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Discontinuing Medications Used To Prevent Pneumocystis carinii Pneumonia in Patients with HIV Infection FREE

[+] Article and Author Information

The summary below is from the full report titled “Discontinuation of Chemoprophylaxis against Pneumocystis carinii Pneumonia in Patients with HIV Infection.” It is in the 1 February 1999 issue of Annals of Internal Medicine (volume 132, pages 201-205). The authors are B.G. Yangco, J.C. Von Bargen, A.C. Moorman, and S.D. Holmberg, for the HIV Outpatient Study (HOPS) Investigator.


Ann Intern Med. 2000;132(3):201. doi:10.7326/0003-4819-132-3-200002010-00031
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What is the problem and what is known about it so far?

Pneumocystis carinii pneumonia (PCP) is a type of lung infection that can occur in persons infected with the AIDS virus, HIV. Experts recommend that HIV-infected persons who do not have enough of a certain white blood cell (CD4 cells, with counts below 200) take medications that can prevent PCP. The CD4 count provides an indication of how severely the HIV infection has affected a person's immune system. Highly active antiretroviral therapies (HAART) are newer drug regimens that are very effective at treating HIV infection and raising CD4 counts. With HAART, PCP occurs much less frequently than it used to. Many physicians wonder whether it is safe to discontinue PCP-preventive medications if a patient's CD4 counts go above 200 in response to HAART. Stopping PCP-preventive medications is appealing because the pills can cause unwanted side effects and it reduces the number of pills patients with HIV infection need to take.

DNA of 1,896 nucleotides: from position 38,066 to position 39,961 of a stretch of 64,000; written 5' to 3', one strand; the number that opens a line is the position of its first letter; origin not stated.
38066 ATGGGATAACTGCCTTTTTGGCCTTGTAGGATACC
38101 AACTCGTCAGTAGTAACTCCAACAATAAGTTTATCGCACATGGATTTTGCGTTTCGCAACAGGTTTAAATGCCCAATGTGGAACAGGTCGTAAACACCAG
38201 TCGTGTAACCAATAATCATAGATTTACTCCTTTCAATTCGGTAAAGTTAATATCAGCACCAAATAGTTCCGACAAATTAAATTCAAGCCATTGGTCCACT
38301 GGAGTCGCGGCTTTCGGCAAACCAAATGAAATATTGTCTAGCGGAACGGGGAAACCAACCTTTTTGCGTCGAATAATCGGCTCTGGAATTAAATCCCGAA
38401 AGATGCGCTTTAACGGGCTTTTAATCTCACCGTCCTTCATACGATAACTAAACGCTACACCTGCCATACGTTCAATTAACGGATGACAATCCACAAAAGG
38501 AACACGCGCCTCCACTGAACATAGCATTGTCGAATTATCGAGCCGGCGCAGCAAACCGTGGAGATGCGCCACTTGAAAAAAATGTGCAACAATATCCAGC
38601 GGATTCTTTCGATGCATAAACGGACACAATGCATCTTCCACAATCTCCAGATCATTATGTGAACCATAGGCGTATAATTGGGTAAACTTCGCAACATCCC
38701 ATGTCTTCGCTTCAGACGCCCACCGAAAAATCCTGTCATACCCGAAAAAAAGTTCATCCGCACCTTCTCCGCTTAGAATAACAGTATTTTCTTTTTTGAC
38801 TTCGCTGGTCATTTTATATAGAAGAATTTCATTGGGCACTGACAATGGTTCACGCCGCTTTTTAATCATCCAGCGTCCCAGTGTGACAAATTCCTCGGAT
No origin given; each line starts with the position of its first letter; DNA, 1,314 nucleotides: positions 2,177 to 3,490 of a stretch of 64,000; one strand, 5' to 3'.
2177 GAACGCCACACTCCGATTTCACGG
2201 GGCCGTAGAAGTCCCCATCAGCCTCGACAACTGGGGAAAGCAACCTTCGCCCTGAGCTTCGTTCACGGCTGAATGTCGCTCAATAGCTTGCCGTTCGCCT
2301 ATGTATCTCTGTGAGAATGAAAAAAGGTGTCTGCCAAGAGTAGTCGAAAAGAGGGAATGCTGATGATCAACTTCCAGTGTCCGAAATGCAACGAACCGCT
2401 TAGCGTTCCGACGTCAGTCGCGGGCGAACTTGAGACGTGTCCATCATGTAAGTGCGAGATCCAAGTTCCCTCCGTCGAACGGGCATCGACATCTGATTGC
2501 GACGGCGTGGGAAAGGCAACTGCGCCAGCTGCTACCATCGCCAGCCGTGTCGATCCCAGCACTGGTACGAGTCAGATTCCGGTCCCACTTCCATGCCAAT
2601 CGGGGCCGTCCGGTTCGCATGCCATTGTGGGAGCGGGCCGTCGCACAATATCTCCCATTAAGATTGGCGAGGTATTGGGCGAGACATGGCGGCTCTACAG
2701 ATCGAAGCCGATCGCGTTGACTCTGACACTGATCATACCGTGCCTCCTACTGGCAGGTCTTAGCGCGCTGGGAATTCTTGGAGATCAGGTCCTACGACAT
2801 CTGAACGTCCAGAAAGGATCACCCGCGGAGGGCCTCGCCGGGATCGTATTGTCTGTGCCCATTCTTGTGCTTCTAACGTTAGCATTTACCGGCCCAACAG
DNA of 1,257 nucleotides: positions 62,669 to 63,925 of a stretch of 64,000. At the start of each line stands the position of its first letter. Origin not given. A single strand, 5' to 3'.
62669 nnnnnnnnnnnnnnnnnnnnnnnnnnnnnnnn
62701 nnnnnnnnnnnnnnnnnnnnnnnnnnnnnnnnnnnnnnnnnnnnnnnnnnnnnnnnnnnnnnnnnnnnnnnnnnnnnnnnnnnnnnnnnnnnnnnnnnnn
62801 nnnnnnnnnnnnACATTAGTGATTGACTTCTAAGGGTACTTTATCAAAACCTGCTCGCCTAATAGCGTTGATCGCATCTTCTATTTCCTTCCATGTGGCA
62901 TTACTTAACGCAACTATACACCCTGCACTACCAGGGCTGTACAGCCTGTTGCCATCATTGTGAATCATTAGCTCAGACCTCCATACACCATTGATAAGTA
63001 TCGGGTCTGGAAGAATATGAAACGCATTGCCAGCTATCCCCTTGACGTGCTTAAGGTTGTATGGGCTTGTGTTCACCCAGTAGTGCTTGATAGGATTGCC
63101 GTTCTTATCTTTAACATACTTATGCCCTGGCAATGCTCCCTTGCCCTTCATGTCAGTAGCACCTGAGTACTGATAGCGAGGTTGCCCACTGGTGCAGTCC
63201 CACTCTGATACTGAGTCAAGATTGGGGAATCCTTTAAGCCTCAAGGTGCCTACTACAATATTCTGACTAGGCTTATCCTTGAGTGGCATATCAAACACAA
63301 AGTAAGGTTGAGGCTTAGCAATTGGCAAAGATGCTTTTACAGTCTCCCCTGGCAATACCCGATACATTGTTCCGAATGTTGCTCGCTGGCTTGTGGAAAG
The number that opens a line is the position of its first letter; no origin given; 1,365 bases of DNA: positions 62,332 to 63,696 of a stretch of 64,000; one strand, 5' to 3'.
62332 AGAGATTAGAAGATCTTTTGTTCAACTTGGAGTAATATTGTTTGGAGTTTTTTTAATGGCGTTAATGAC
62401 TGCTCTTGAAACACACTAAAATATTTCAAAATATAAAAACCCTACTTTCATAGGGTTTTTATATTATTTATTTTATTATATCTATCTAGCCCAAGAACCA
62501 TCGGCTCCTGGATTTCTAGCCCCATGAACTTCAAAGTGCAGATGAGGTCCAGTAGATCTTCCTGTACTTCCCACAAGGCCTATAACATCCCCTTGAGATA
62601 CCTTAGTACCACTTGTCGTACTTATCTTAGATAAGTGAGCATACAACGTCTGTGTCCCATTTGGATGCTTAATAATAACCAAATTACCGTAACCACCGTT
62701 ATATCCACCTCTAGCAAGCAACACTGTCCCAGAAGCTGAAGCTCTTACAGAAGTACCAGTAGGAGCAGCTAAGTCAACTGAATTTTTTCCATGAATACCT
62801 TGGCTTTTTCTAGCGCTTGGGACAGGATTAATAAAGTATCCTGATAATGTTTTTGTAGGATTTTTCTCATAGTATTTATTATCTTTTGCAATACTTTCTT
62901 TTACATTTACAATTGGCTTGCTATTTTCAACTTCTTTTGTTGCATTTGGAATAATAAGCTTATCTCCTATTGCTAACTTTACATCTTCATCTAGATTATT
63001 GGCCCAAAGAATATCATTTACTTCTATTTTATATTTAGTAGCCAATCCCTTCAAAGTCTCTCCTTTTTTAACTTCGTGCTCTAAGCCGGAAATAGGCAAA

Why did the researchers do this particular study?

The researchers wanted to see whether patients whose CD4 counts rose above 200 while on HAART could actually stop taking the antibiotics used to prevent PCP without developing PCP.

Who was studied?

From 10 HIV clinics in 8 U.S. cities, 146 patients who stopped taking PCP-preventive medications and 345 patients who continued taking these medications after their CD4 counts rose above 200.

How was the study done?

After the patients in the study and their doctors decided whether to stop or to continue taking PCP-preventive medications, the researchers followed all patients to see who developed PCP.

What did the researchers find?

PCP did not develop in any of the patients, regardless of whether they had stopped or continued PCP-preventive medications. Patients who discontinued those medications appeared to be somewhat healthier with respect to their HIV disease than the patients who continued them.

What were the limitations of the study?

The patients who discontinued PCP-preventive medications had somewhat less severe HIV disease to begin with, and were therefore less likely to get PCP. In addition, the researchers only followed patients for an average of 14 to 18 months after stopping their preventive medications.

What are the implications of the study?

It may be safe to stop the medications used to prevent PCP in some patients with HIV infection whose CD4 counts rise above 200 in response to treatment for the underlying HIV infection.

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